It's thirty years and one week since The Smiths released their debut single, "Hand in Glove". I realise I'm a little late on this and should probably have mentioned this last week, but I've been listening to the band a lot over the last few days and have been thinking about how much they meant to me.
I can actually remember the Top of the Pops that featured the band's debut performance in November 1983. They played "This Charming Man" and Morrissey caused quite a scene waving his flowers around the place. Do I remember that? No. I remember watching it because "Uptown Girl" by Billy Joel was UK number one and I do remember watching that, dressed up in my dressing gown. I didn't get into the band until much, much later.... some time in late 1992 or early 1993.
The first albums I ever owned were things like Adam and the Ants, Nik Kershaw, a-ha and Five Star. The first album I ever bought for myself was "The Number of the Beast" by Iron Maiden some time in late 1987. This was an enormously formative period in my musical life and I spent enormous amounts of time listening to bands like Aerosmith, Guns N Roses, Queensryche, The Almighty, Poison, Faith No More and - save me - Poison.. briefly, and I never really got into Motley Crue. By the time I turned sixteen, although heavy metal was still a real staple part of my musical diet, I was also starting to listen to The Doors, Lou Reed (especially his "New York" album) and was discovering classic rock by the likes of Black Sabbath, Led Zeppelin and Deep Purple. The charts at the time seemed to be a pretty bleak place, and - somewhat ironically given how much I like them now - I viewed people like the Cure, the Stone Roses, the Happy Mondays and James with a deep suspicion, never mind the rest of it. I don't remember coming across the Smiths at this point, but I'm sure that if I had, then I would have loathed them.
Nirvana caused a bit of a stir, of course.... although, for a fan of rock music, it really wasn't such a great leap from the Red Hot Chilli Peppers to the Seattle scene. At least it was real music, right? The first album I listened to after my parents left me at University was "Southern Harmony and Musical Companion" by the Black Crowes, and at some point in my first year at Warwick, I attended a legendary Faith No More gig at the Birmingham NEC where seat covers rained down on the band as they played their encore of "Easy". I had posters by people like Therapy on my wall and I was happy with my black leather biker jacket listening to heavy metal.
And then The Smiths changed everything.
I can't even remember how it happened, or how I even ended up with a borrowed cassette copy of part one of their greatest hits, but somehow "Half a Person" struck a chord and I never looked back. I was nineteen years old, but I think emotionally young for my age, and there was just something about Morrissey's lyrics that spoke to me. It was always about the lyrics too, at least at first. Not for the first time and certainly not for the last time, it was Morrissey's words that chimed with a lonely teenage boy who craved an emotional connection. He just seemed to have an uncanny knack of expressing a yearning I wasn't able to articulate for myself; he seemed to understand how I felt. An appreciation of what Johnny Marr brought to the band only came much later. For me, then at least, it was all about Morrissey.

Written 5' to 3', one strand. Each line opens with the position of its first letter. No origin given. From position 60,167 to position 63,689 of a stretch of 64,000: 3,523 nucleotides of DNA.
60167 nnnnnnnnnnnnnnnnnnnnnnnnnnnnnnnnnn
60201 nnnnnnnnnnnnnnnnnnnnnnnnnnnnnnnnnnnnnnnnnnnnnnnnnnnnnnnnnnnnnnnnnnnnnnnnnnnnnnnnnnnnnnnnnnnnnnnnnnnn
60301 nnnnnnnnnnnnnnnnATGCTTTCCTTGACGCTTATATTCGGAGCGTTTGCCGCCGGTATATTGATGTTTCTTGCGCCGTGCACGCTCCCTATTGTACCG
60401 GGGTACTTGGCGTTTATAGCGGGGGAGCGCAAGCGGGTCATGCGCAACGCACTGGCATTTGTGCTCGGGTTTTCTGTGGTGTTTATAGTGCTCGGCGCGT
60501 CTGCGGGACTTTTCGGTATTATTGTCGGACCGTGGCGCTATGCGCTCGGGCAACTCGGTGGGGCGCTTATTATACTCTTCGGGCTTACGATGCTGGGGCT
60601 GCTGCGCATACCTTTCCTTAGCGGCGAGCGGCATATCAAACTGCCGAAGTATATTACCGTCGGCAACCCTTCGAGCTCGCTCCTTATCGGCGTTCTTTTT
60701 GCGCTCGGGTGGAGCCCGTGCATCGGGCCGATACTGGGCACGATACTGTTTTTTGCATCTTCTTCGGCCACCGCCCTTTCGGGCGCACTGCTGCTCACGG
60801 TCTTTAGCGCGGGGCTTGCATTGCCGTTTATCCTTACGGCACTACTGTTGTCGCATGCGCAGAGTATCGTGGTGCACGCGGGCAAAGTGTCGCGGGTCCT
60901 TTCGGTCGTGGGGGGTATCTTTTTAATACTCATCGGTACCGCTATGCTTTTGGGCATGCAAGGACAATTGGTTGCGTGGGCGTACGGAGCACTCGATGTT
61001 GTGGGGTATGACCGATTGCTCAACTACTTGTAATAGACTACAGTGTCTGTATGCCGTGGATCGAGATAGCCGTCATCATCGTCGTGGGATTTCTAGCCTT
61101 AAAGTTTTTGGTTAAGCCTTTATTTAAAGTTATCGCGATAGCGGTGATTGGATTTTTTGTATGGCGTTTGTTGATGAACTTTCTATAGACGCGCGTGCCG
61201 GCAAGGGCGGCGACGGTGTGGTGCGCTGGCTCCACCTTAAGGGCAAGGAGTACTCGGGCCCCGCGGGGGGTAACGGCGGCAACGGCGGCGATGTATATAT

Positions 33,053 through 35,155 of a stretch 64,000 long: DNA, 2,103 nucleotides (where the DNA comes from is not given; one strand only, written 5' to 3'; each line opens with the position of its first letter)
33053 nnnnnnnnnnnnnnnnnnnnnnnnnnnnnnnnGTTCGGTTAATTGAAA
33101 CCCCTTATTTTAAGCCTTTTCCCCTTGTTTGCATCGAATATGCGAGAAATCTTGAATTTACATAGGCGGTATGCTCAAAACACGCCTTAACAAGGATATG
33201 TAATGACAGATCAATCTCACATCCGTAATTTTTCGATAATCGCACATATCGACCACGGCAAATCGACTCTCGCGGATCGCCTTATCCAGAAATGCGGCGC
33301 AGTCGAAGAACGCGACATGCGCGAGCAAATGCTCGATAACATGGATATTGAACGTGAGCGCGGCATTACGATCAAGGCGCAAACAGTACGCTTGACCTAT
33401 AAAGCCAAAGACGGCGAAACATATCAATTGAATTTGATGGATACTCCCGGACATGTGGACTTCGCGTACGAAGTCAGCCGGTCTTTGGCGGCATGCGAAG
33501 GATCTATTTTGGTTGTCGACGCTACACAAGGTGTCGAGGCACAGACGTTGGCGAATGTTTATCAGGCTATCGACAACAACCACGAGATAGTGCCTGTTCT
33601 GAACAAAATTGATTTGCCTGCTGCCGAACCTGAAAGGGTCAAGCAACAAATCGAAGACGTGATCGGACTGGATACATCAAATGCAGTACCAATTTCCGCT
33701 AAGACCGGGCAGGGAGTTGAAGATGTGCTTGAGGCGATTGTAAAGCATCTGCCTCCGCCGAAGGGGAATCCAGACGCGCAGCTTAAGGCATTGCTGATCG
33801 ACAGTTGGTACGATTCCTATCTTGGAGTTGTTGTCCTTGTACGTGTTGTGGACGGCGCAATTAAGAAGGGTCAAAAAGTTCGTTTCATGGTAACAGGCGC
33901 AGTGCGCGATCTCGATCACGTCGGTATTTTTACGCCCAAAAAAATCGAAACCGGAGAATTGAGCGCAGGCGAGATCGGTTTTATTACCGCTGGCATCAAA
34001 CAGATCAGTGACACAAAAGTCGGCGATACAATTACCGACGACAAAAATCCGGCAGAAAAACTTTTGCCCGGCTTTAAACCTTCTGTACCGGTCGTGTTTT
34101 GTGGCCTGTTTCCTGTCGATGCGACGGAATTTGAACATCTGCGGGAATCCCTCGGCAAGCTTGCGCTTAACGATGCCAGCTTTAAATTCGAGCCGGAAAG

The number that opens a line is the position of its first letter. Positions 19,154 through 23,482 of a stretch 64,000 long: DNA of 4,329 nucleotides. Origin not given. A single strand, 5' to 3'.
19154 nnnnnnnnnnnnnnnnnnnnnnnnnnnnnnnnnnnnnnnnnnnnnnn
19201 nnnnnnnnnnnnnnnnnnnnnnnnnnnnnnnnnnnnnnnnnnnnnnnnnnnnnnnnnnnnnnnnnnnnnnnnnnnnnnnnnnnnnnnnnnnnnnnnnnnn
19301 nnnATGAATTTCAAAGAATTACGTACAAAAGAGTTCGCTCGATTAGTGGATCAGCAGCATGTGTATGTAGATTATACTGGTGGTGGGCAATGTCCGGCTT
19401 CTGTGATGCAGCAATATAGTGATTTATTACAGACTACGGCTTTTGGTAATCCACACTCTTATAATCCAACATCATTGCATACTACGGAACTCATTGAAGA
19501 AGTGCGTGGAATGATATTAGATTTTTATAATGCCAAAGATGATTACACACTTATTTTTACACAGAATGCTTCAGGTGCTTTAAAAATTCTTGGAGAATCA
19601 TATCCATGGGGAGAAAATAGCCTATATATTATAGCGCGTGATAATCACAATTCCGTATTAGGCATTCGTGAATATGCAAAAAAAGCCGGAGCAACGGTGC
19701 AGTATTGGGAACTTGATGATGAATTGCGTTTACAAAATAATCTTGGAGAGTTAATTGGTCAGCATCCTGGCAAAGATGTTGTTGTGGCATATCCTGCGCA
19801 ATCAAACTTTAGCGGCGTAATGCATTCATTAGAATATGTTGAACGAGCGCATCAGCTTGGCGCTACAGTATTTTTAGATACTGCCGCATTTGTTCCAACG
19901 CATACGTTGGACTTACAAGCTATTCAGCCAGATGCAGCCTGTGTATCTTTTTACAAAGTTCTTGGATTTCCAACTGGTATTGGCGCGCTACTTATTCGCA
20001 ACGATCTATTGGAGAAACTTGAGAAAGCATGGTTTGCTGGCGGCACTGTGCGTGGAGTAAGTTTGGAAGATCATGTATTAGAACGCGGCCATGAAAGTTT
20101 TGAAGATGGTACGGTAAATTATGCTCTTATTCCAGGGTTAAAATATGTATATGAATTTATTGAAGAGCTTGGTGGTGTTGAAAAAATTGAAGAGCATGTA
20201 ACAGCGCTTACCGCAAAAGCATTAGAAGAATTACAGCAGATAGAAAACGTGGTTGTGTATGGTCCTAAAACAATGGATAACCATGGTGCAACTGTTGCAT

I hungrily began to buy the music. Ironically, at the time, it was actually quite hard to get hold of Smiths CDs: the originals were out of print and the Warners reissues hadn't yet begun. I can vividly remember trawling a record fair at the Birmingham NEC and coming home triumphantly with a French import copy of "Hatful of Hollow" on CD. Imagine that. Now you can just download pretty much everything the band ever recorded instantly. It's not a proper album, of course, but "Hatful..." remains my favourite long player by the band. There's just something about the rawness of those session versions that really brings those songs to life. Morrissey's yelp on "This Charming Man" is just electrifying.
I never gave up on rock music, but I also began to listen to bands like Blur, Suede and Radiohead. Mostly, though it was always The Smiths and then Morrissey's solo work. Nothing else touched me in the same way and I'm fairly certain that nothing else has got close since. They are without a shadow of a doubt the most important band in my record collection.
The Smiths weren't a perfect band ("Golden Lights" anyone?), and goodness knows Morrissey is increasingly a loud-mouthed, opinionated idiot who doesn't think before he speaks... and they also seem to have more than their fair share of irritating fans who try to write about their favourite band in the way that they imagine Morrissey speaks, using mainly song lyrics for their turns of phrase.... but in spite of all this, and in spite of some of Morrissey's solo output, no other band has meant as much to me as The Smiths. No one. I found them relatively late and long after they had ceased to exist, but no one else has inspired such a fierce, possessive devotion in me.
I have been listening to a lot of their back catalogue this week, and the records still sound amazing to this day. The chemistry between the band members, especially between Morrissey and Marr, just sparkles and crackles out of the speakers.
I've done a lot of growing up since I was nineteen years old, but there's a part of me that will always be that shy, lonely boy who found comfort in these records, and I'll always be grateful to the band for that.